A grassroots effort to support the wife and siblings of an Amish family that’s been stunned by the deaths of four family members this year has swept through Penns Valley.
Hundreds rallied to offer a helping hand to widow Esther Beiler and her six children. Some suggested items like flowers or food, while others offered money or helped prepare for the funeral.
Others offered their time to complete unfinished projects on the family’s more than 100-acre farm in Potter Township, including a building that Andrew Beiler, 47, was constructing for two of his children that are set to get married this fall.
Scott Ilgen, a 52-year-old that’s known the family for 45 years, said Beiler and his two sons who died Wednesday were “very good people.”
“Andy was a very important Amishman in the community. He was a preacher in his church. Wonderful family, wonderful wife. Overall, just a real nice family to have as a neighbor,” Ilgen said. “... He’s not family, but yet he was family.”
Brush Valley Floral is donating any delivery fees to a relief fund that will make its way to the family. The family-owned shop that’s based in Rebersburg plans to match any donations, owner Rachel Gavlock said.
Her mother and step-father are neighbors of the Beilers. She said they formed a “tremendous friendship” with the family.
“We’re going to miss seeing them out in the fields. It’s every day,” Gavlock said. “I know my mom would comment on seeing them; they would spend a lot of time walking over and just being part of their farm life, their daily life. They were close.”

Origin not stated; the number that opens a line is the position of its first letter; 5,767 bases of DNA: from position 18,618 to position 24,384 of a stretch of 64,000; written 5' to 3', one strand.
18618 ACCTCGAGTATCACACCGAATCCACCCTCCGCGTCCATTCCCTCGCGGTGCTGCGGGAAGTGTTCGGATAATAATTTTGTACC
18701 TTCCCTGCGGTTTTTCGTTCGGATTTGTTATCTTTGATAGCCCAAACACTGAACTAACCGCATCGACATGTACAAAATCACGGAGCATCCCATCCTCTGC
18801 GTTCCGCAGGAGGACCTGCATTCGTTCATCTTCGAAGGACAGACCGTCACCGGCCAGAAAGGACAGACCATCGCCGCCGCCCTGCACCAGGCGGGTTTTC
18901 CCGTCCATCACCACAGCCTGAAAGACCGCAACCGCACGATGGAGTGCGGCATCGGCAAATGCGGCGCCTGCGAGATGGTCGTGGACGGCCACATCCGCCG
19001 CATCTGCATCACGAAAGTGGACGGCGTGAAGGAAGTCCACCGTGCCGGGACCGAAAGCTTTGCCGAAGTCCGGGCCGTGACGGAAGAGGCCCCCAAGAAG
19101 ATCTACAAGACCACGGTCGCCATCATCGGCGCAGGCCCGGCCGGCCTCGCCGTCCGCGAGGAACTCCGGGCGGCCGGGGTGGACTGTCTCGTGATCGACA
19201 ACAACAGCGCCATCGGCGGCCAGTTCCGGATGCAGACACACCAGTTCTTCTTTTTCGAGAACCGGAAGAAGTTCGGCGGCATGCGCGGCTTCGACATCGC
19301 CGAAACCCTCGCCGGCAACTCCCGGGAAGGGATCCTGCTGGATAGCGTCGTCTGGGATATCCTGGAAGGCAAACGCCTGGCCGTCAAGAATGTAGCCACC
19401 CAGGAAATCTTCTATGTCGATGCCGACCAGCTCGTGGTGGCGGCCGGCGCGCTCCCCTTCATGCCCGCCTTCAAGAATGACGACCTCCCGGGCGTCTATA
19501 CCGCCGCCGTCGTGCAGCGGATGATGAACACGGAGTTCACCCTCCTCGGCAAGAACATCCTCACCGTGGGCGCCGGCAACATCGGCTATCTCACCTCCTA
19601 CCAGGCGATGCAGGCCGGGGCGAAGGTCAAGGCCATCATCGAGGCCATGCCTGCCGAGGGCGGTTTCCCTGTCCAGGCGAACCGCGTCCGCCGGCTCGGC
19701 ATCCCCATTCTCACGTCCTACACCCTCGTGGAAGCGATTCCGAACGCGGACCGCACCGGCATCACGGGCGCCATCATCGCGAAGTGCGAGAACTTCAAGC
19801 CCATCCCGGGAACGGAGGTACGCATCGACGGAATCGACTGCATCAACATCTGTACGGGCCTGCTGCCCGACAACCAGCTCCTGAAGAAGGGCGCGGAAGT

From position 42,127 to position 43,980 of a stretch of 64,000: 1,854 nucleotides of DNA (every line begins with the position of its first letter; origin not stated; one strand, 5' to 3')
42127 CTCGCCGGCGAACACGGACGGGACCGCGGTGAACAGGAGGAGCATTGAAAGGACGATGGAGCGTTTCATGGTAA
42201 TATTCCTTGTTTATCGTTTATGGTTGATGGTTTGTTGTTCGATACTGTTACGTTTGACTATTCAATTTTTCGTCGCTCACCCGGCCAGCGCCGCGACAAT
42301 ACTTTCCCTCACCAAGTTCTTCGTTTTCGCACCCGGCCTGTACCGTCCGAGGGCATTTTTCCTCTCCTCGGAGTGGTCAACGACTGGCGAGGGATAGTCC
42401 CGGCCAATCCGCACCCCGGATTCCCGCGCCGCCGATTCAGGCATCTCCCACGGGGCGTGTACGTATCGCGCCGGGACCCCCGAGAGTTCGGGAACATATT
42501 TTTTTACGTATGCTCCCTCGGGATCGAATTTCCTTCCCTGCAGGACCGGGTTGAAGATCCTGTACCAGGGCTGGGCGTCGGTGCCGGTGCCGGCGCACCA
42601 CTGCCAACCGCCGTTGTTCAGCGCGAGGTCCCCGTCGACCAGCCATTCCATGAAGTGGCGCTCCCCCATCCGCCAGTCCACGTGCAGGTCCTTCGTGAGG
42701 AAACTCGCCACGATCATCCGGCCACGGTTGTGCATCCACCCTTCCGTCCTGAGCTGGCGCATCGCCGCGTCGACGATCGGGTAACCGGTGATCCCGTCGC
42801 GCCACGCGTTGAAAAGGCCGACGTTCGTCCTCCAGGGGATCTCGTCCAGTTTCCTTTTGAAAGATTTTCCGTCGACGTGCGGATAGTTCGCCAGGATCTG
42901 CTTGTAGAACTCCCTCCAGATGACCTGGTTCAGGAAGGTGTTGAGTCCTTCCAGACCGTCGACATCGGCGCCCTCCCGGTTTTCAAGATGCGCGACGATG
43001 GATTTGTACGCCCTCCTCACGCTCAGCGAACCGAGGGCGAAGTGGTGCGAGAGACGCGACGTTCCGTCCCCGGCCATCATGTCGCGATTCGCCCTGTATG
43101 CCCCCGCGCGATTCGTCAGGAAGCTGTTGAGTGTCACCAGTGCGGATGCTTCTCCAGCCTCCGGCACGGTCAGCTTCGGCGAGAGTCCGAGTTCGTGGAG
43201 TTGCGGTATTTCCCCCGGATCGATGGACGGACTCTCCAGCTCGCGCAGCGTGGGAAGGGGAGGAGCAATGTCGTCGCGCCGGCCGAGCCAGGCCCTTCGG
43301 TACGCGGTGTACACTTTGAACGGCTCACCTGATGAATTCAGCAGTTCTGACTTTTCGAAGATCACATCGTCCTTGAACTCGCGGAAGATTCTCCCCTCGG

Beiler and his two sons — Nathan Beiler, 19, and Daniel Beiler, 14 — were killed Wednesday after being trapped in a silo on the farm. They died of asphyxiation due to silo gas, Centre County Deputy Coroner Jason Brooks wrote. Their deaths were ruled accidental.
Jonathan Beiler, 16, died at the farm in March. His death was also ruled accidental.
Long Lane Farm Stand established a donation jar for the family. Michelle Verge, who co-owns the farmers market with her boyfriend Scott Long, said his family worked with Andrew Beiler for more than 30 years and was “devastated” by his death.
“It’s hard enough living day by day when everything is going great,” Verge said. “But when something unexpected like this happens, then it’s really nice to know that you have people around you that will support you.”
Visitors were welcomed all day Thursday to the home along Lower Brush Valley Road. The funeral, which saw hundreds of people in dozens of horse-and-buggy come to remember three valued members of the community, was Friday.
“They’re going to be missed,” Ilgen said.